A large garnet has been found in the center of a “unique” silver cross discovered by archaeologists at an ancient burial site.
This is the latest find at Harpole, near Northampton, where a 1,300-year-old grave believed to be that of a high-ranking woman has been discovered.
The Museum of Archeology, London (Mola) said the items, including the jewellery, were “once in a lifetime” finds.
The cross was recovered, but it is still buried in the ground.
Last month archaeologists revealed they had found a gold necklace dating to AD 630-670, the Anglo-Saxon period, which they described as the richest of its kind ever found in Britain.
It consisted of at least 30 pendants and beads made from Roman coins, gold, garnets, glass and semi-precious stones.
Mola named the finds “Harpole’s treasure”.
The burial also contained two decorated pots and a shallow copper dish.
X-rays taken from blocks of earth lifted from the tomb revealed an elaborately decorated cross, with depictions of human faces cast in silver.
The large ornate room led restorers at Mola to believe that the woman may have been an early Christian leader.
Speaking of the findings, Paul Thompson, Mola Project Manager, said: “Suddenly we had a garbage pit that turned into a burial beyond burials.
“It’s a once-in-a-lifetime experience to work on something like this.”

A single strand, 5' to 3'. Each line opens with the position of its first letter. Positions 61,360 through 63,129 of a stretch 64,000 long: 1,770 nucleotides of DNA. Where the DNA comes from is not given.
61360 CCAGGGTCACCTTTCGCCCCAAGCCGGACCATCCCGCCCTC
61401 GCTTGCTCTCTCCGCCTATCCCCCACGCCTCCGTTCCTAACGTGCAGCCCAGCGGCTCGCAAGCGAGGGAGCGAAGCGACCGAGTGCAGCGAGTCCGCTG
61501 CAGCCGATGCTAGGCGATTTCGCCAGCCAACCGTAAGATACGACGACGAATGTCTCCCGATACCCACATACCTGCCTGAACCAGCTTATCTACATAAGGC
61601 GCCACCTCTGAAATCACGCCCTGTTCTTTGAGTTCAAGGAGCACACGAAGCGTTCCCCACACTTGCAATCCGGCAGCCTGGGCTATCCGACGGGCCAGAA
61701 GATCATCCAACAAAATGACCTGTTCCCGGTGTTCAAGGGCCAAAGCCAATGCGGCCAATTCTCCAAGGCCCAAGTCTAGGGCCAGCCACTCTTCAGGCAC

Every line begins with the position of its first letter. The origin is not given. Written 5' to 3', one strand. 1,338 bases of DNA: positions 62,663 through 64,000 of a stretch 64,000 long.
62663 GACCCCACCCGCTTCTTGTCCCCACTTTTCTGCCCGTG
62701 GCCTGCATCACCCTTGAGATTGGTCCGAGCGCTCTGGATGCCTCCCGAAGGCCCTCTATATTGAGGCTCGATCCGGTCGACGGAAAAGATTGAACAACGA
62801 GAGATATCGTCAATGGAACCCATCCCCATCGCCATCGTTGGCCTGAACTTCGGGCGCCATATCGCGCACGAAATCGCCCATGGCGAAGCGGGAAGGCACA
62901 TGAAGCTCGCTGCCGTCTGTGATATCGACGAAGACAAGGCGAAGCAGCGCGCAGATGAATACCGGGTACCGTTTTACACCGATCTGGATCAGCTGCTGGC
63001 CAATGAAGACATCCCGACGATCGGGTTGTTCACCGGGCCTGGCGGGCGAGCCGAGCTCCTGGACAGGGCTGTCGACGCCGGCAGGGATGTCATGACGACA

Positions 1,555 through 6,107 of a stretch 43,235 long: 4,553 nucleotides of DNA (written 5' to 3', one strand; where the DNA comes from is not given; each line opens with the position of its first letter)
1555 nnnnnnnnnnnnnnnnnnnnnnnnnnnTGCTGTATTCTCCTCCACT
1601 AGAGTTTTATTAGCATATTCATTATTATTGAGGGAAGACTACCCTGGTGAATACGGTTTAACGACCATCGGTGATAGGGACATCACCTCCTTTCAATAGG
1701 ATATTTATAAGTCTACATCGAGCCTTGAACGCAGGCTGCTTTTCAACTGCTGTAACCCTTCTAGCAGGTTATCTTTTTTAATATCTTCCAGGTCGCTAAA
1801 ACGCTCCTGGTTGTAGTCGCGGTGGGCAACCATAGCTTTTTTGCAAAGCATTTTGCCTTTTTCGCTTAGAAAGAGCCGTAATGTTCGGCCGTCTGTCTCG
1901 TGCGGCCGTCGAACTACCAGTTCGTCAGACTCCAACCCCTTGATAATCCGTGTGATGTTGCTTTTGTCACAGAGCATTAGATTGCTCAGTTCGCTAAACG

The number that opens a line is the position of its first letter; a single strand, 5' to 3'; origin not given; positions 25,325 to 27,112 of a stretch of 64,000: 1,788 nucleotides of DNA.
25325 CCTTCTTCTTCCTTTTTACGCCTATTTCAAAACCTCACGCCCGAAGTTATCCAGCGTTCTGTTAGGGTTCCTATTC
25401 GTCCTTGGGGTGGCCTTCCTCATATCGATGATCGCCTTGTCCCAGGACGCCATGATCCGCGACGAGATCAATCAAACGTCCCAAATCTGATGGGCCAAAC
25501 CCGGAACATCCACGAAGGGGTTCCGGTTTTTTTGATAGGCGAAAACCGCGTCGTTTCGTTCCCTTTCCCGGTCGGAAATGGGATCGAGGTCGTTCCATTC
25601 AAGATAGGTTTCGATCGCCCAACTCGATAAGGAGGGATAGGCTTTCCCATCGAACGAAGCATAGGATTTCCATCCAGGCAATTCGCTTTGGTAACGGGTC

While the X-rays revealed the shape of a cross, it could be some time before the entire object could be seen, due to the slow and delicate process of removing all the dirt from it.
A spokeswoman for Mola said: “We haven’t excavated it from its block yet, so there are a lot of questions we can’t answer. All we really know is the shape and qu ‘it’s big and contains silver.’
From x-rays taken several months ago, archaeologists knew there was a garnet in its center.
“The central garnet is the first part of the cross we reached,” she said.
Documenting the garnet find on Facebook, Mola wrote: “This size of cross in this type of burial is unique and makes us think that the grave may have belonged to an early Christian leader.
“We can’t wait to see what else there is to find.”
A skeleton found in the burial had completely decomposed, leaving only tiny fragments of tooth enamel.
However, finds at the tomb suggest it was a very pious woman of high status, such as an abbess, royalty or possibly both, archaeologists said.
They added: ‘The combination of the incredible necklace and other grave goods means this is one of the most spectacular early medieval female burials ever discovered in the UK.’
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